The Nature of Things: Essays of a Tapestry Weaver


Product Details

University of North Georgia
Publish Date
8.0 X 10.0 X 0.63 inches | 1.38 pounds

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About the Author

Tommye McClure Scanlin is an artist and art educator. She grew up in the countryside of rural north Georgia where her family has lived for several generations. Early on, she knew she wanted to be an artist although there was no formal art instruction available in the schools she attended at the time. Scanlin's artistic spirit has led her through an inspiring career. She has taught at North Georgia College & State University, Arrowmont School of Crafts, John C. Campbell Folk School, and Penland School of Craft. Scanlin is a juried member of Southern Highland Craft Guild and Piedmont Craftsmen and a board member of the Lillian E. Smith Center and the John C. Campbell Folk School. Scanlin and her husband, Thomas, live in Dahlonega, Georgia, in Seven Oaks, the 1871 home built by the founder of North Georgia College, Col. William P. Price.
Philis Alvic is an artist, weaver, and writer. She has exhibited her complex woven wall textiles in over 300 juried and invitational exhibitions. Alvic has written Weavers of the Southern Highlands (University of Kentucky Press, 2003), Crafts of Armenia (USAID/IESC Armenia, 2003), and over 100 magazine articles. As a short-term consultant for crafts development and marketing, she has worked on projects in fourteen different countries. Alvic is a founding member of the Kentucky Craft History and Education Association and is the on the Board of Weave A Real Place.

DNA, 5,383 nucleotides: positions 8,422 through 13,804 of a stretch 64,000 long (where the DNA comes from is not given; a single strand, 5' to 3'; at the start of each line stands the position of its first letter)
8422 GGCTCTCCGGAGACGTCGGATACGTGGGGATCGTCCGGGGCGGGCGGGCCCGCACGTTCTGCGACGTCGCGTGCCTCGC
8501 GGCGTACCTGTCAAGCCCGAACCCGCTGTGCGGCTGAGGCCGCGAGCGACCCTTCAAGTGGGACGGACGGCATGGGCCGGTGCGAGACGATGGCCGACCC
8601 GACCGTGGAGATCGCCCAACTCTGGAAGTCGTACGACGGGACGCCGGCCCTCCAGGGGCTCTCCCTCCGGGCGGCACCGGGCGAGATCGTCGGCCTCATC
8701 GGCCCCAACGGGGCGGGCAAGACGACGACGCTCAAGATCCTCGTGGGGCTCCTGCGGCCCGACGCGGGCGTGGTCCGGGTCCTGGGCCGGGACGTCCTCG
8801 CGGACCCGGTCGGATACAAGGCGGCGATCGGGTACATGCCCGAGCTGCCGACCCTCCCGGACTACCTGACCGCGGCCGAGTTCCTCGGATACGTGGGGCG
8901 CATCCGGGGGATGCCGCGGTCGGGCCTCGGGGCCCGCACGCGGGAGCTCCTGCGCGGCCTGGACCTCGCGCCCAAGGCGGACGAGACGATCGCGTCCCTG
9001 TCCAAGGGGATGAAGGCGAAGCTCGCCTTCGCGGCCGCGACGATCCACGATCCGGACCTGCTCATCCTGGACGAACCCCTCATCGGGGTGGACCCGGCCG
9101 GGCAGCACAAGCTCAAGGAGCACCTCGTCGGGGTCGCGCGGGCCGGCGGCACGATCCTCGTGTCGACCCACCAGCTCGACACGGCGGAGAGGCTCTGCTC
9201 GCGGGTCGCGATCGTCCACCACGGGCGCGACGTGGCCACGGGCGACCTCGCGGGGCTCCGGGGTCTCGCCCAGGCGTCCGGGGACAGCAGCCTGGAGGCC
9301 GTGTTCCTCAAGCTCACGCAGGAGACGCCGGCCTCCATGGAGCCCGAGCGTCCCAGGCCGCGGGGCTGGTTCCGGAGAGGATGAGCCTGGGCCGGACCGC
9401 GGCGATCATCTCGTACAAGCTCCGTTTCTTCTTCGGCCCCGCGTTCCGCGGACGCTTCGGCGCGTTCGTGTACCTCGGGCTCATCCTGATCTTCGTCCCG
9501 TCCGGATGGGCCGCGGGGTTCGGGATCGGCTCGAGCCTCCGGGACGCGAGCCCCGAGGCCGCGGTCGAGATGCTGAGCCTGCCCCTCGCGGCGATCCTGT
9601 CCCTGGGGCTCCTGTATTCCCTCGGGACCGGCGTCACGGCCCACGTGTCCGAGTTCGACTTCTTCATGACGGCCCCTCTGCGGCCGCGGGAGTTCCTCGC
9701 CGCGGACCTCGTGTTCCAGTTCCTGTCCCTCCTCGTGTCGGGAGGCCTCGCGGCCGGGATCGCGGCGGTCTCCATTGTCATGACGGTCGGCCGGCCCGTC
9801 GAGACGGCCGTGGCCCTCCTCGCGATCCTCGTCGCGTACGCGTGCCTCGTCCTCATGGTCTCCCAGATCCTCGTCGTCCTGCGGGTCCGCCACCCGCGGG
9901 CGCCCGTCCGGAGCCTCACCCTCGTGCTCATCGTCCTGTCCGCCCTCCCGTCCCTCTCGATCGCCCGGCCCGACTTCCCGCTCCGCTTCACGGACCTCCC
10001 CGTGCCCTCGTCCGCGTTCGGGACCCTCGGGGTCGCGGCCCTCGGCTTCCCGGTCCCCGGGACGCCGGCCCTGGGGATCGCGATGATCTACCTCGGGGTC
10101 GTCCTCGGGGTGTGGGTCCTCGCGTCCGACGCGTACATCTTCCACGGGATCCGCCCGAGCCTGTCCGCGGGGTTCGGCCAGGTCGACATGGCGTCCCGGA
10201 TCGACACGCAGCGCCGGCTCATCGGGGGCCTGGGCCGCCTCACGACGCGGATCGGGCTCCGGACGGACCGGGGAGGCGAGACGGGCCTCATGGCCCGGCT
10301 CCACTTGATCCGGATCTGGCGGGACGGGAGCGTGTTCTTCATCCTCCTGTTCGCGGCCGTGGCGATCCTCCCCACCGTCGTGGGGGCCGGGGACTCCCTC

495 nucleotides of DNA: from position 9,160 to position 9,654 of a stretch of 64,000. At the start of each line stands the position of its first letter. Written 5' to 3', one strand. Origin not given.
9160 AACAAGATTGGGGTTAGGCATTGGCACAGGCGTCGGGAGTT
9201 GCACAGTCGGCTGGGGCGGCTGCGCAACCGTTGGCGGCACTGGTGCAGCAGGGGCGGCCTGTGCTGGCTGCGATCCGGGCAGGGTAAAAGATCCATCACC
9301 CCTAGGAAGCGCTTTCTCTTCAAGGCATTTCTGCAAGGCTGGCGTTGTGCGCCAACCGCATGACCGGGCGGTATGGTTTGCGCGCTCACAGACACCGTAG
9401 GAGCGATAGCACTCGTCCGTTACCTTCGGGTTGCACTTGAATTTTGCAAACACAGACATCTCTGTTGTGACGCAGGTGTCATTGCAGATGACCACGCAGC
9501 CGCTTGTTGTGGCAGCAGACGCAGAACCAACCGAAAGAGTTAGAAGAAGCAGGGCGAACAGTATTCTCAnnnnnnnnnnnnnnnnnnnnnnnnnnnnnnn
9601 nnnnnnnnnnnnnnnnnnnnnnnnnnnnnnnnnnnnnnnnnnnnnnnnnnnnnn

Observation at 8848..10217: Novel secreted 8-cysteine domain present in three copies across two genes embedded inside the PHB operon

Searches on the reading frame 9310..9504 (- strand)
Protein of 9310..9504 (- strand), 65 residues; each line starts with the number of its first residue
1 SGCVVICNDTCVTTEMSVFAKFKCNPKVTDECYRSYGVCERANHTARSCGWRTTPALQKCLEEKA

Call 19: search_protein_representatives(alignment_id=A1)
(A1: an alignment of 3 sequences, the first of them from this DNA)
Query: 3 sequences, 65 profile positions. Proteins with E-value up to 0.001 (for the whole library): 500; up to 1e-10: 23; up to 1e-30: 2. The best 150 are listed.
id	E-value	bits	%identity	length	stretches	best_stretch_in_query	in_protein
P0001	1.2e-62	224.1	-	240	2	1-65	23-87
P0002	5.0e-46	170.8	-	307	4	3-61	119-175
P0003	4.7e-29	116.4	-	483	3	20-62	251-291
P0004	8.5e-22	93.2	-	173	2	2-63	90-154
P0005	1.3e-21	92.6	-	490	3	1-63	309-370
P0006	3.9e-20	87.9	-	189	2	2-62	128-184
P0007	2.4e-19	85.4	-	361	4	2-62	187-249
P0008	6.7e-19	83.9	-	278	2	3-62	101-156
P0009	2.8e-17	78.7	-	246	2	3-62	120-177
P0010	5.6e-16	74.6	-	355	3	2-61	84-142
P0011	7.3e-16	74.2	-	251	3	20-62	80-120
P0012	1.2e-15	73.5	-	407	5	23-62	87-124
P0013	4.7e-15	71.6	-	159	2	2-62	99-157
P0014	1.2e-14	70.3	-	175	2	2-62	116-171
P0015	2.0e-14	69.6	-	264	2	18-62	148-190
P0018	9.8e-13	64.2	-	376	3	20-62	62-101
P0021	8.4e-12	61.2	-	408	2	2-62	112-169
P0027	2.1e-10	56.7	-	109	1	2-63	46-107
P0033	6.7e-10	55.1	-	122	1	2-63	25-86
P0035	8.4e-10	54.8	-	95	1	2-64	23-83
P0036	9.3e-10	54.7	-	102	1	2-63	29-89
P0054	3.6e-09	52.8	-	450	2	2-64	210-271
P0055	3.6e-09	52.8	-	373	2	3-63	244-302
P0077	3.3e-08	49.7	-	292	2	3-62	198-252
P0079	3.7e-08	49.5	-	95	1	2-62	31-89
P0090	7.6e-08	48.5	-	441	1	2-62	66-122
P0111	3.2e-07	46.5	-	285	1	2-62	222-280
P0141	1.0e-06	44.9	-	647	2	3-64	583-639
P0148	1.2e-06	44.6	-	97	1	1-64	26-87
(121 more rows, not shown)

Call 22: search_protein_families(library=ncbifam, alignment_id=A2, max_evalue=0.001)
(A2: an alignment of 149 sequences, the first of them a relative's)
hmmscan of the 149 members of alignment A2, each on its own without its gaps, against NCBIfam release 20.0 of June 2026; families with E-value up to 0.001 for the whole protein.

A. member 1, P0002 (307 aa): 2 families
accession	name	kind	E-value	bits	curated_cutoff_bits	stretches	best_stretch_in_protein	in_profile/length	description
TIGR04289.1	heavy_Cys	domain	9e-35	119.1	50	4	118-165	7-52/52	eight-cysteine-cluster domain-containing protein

"If you have ever appreciated a work of art, please read The Nature of Things by Tommye McClure Scanlin. Scanlin, a skilled tapestry weaver, is an equally skilled writer. In writing about her personal journey to art, she manages to capture the universal journey-the highs, the lows, and the intimacy of all who create things, no matter what the medium."

-Nancy Peacock, The Life and Times of Persimmon Wilson

"Tommye McClure Scanlin invites us into her artist's life-her walks in the woods, her doubts and decisions, the colors and threads of her days. This is a book to savor-and return to again and again."

-Carol Polsgrove, It Wasn't Pretty, Folks, But Didn't We Have Fun: Esquire in the Sixties

"What a welcoming and generous book-every essay a gentle invitation to walk in Tommy's tapestry footsteps, to see the world with her discerning weaver's eye and share how, with warp, weft, words and images, she twines her life and beliefs with the natural world she loves so well. It leaves me feeling hopeful and freshly energetic as I tread my own path."

-Sarah C. Swett, author and artist

"Tommye McClure Scanlin is a consummate and accomplished artist; The Nature of Things demonstrates how she has finely crafted and continues to craft her well-lived life as an artist and teacher."

-Virginia Gardner Troy, Ph.D., Professor of Art History, Berry College